DACPSSPositive voltage source
00Vdd
01VREF+
10FVR BUF1 output
  • DACNSS

Like DAVPSS, DACNSS selects negative voltage reference from these two options:

DACNSSNegative voltage source
1Vref
0VSS

DAC VREFCON2: VOLTAGE REFERENCE CONTROL REGISTER 2

  • Bit5-7 are unused
  • DACR [4:0] bits

These bits select the level of output voltage from the DAC. This module generates output voltage according to this formula.

VOUT = ((VSRC+) - (VSRC-)) * (DACR [4:0]/(2^5)) + VSRC

The value of DAC will be in the range of 0-31 due to 5 bits resolution.

Now we will see three example and their codes to generate different waveforms with DAC module of PIC18F46K22 microcontroller.

  1. Sawtooth Wave Generator
  2. Triangular wave Generator
  3. Sine Wave Generator

Use Pic Microcontroller DAC to Generate Triangular Wave Form

In this section, we will see a code to generate a triangular waveform using the DAC module of PIC18F46K22 microcontroller. We can use a simple oscilloscope to see the waveform. RA2 pin which is PORTA pin2 provides DAC OUT signal. This circuit diagram shows the connection of RA2 with an oscilloscope.

Sawtooth is a ramp-up voltage that increases from a minimum value to the maximum value linearly. After reaching a maximum value, it suddenly falls to zero voltage. The operating voltage of the PIC18F46K22 microcontroller is 5 volts. Therefore, the ramp-up voltage goes from 0 to 5 volts.

PIC18F46K22 Microcontroller Circuit

PIC Microcontroller DAC Module Programming

We used MPLAB XC8 Compiler to write a program for this tutorial. You may refer to getting started with MPLAB XC8 Compiler tutorial.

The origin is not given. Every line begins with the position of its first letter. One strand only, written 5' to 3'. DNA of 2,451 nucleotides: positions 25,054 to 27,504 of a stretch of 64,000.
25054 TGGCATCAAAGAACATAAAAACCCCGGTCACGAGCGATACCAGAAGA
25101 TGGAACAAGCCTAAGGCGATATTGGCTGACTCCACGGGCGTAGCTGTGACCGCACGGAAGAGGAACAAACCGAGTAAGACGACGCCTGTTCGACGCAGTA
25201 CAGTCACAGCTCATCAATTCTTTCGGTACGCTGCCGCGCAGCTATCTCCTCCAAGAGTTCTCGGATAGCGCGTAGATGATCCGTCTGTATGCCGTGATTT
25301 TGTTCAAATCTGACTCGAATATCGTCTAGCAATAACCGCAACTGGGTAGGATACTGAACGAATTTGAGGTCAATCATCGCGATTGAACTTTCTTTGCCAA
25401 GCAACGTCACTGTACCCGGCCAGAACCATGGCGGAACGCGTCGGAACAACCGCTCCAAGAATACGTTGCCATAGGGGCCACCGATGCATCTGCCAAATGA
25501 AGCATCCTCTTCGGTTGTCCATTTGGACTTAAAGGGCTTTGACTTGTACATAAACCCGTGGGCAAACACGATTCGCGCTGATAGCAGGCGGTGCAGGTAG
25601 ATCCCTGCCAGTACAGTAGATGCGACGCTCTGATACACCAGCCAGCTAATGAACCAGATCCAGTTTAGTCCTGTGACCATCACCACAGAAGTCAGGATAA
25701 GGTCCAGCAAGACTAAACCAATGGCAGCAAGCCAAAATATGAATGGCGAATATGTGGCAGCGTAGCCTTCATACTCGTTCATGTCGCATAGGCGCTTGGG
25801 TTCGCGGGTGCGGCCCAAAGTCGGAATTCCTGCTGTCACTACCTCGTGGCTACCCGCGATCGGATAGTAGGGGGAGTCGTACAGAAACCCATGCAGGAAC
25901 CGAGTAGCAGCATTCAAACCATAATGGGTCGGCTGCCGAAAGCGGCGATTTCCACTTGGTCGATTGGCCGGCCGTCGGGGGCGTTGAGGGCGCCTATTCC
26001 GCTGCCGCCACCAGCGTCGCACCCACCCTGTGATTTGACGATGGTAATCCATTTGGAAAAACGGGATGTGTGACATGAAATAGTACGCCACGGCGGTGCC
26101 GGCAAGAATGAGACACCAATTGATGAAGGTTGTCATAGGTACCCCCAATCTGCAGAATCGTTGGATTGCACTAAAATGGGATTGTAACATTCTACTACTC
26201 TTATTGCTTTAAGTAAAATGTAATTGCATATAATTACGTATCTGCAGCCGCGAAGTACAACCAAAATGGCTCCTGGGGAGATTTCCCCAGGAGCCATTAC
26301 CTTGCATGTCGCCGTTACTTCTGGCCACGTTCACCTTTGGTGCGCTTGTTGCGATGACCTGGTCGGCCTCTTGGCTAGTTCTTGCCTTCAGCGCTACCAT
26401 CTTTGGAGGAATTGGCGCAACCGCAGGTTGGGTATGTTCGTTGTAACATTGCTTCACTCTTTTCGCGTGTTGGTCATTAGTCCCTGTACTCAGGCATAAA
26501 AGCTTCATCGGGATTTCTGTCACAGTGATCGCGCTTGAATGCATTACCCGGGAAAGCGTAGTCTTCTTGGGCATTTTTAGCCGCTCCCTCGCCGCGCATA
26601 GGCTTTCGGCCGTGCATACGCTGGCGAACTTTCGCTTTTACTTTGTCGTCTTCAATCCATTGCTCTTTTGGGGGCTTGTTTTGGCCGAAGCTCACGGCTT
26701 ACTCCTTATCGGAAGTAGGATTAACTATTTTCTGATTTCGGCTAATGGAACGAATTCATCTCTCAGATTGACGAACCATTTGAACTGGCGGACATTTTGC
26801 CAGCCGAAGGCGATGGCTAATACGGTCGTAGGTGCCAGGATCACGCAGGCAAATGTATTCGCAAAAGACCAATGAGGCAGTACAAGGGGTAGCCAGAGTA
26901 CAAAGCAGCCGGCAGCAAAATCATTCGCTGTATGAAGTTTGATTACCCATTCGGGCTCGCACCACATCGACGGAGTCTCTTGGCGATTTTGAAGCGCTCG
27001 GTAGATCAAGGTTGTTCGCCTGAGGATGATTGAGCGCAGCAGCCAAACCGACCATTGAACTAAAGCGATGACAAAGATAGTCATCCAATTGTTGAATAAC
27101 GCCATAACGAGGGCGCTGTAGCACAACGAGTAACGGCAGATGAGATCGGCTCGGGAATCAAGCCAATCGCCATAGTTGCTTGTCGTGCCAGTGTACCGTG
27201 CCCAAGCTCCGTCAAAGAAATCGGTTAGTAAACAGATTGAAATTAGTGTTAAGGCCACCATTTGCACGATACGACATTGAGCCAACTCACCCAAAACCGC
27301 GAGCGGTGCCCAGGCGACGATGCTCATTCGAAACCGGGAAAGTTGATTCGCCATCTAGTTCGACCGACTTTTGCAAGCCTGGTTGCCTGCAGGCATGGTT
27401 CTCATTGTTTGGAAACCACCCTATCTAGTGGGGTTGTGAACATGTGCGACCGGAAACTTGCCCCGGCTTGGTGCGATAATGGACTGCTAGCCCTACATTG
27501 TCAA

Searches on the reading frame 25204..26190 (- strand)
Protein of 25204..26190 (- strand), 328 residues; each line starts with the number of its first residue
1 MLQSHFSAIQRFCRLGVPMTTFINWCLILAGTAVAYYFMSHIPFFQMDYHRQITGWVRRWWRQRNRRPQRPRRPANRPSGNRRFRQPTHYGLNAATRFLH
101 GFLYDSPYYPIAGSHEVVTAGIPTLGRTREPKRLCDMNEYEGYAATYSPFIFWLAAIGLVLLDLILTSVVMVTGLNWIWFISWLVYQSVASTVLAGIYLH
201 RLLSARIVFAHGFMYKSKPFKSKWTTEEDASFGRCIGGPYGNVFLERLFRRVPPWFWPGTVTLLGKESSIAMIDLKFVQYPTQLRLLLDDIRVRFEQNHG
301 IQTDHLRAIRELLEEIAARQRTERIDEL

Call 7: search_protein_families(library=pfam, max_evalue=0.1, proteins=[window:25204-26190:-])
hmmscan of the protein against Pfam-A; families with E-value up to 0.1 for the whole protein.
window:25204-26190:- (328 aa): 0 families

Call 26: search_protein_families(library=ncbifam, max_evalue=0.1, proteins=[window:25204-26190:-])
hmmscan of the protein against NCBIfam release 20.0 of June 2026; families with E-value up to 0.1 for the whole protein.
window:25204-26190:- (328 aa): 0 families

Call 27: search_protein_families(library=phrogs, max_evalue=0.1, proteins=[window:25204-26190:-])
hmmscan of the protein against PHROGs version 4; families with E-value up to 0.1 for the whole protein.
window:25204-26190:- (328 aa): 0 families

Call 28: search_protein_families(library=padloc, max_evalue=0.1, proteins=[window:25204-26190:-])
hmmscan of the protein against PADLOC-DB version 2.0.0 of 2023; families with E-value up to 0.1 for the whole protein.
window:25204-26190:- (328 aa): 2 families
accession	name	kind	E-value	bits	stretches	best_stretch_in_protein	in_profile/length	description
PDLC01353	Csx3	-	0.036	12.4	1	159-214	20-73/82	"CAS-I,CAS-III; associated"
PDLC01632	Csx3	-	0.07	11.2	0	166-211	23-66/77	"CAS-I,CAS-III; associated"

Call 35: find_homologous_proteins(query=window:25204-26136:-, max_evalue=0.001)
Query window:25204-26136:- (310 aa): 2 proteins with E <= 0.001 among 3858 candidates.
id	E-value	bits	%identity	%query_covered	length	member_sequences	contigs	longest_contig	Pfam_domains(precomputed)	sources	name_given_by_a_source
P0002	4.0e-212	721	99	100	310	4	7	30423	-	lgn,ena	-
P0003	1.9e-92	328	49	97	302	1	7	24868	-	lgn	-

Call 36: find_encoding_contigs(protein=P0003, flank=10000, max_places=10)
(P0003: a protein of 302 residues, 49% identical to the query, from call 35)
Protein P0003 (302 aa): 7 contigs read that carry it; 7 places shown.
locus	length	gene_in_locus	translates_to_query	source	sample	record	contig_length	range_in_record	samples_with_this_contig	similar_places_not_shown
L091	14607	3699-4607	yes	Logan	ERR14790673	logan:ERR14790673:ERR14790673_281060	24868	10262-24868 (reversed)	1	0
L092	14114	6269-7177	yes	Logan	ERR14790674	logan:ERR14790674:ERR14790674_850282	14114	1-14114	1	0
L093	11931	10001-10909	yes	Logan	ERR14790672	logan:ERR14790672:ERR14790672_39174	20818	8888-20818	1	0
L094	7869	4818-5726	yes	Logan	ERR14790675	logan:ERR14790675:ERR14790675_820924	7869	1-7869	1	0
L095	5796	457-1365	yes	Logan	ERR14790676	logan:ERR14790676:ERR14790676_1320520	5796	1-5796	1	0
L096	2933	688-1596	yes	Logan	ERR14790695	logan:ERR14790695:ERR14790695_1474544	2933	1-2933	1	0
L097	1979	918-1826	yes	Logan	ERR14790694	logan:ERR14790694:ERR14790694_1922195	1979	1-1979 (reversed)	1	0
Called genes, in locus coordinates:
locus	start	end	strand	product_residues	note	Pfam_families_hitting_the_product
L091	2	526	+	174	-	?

This code generates a sawtooth signal at the output pin.

#include "Config_PIC18F46K22.h"
void internal_16(){
//Clock determined by FOSC in configuration bits
SCS0 = 0;
SCS1 = 0;

//Frequency select bits
IRCF0 = 1;
IRCF1 = 1;
IRCF2 = 1;
//IRCF3 = 1;

//SET PLLx4 OFF
//SPLLEN = 0;
}
void initMain(){
// Run at 16 MHz
internal_16();

// Set PIN D1 as output
TRISAbits.TRISA1 = 0;
TRISAbits.TRISA2 = 0;

// Turn off LED
LATAbits.LATA2 = 0;
LATAbits.LATA1 = 0;

//////////////////////
// Configure DAC
/////////////////////

//VREFCON0bits.FVRS=0b11;

// DAC enabled
DACEN = 1;

// DACOUT pin enabled
DACOE = 1;

// +ve source is Vdd
VREFCON1bits.DACPSS = 0b00;

// -ve source is Vss
DACNSS = 0;
DACLPS = 1;

// Initial output is 0v
VREFCON2bits.DACR=0b0000;
}
void main(void) {
initMain();
int i=0;
while(1)
{
VREFCON2bits.DACR=i;  // increasing i value linearly to get linear output voltage
i++;
__delay_us(310);
if(i>=31)
i=0;
}

return;

}

In this code, we define every DAC control register and its bits according to the information provided in registers sections.  For example, we want to generate a sawtooth waveform of frequency 10HZ. The time period of 10Hz will be T= 1/10 = 10ms.

In order to get a 10Hz time period, we need to know the sampling period. But if we know a number of bits of DAC, we can easily calculate the DAC sampling period.

Ts=10ms/25
Ts= 10ms/32=312.5µs = 310µs

Therefore, we used a delay of 310µs after every DAC output sample.

PIC DAC Simulation Result

PIC Microcontroller DAC to generate sawtooth waveform simulation result

Triangular Wave Generation using PIC DAC Module

In this section, we will see how to generate a triangular waveform with pic microcontroller DAC. A triangular wave consists of ramp-up and ramp-down voltage of equal lengths. For instance, we want to generate a triangular wave of 5Hz frequency.

This program will generate a 5Hz wave.

#include "Config_PIC18F46K22.h"
void internal_16(){
//Clock determined by FOSC in configuration bits
SCS0 = 0;
SCS1 = 0;

//Frequency select bits
IRCF0 = 1;
IRCF1 = 1;
IRCF2 = 1;
//IRCF3 = 1;

//SET PLLx4 OFF
//SPLLEN = 0;
}
void initMain(){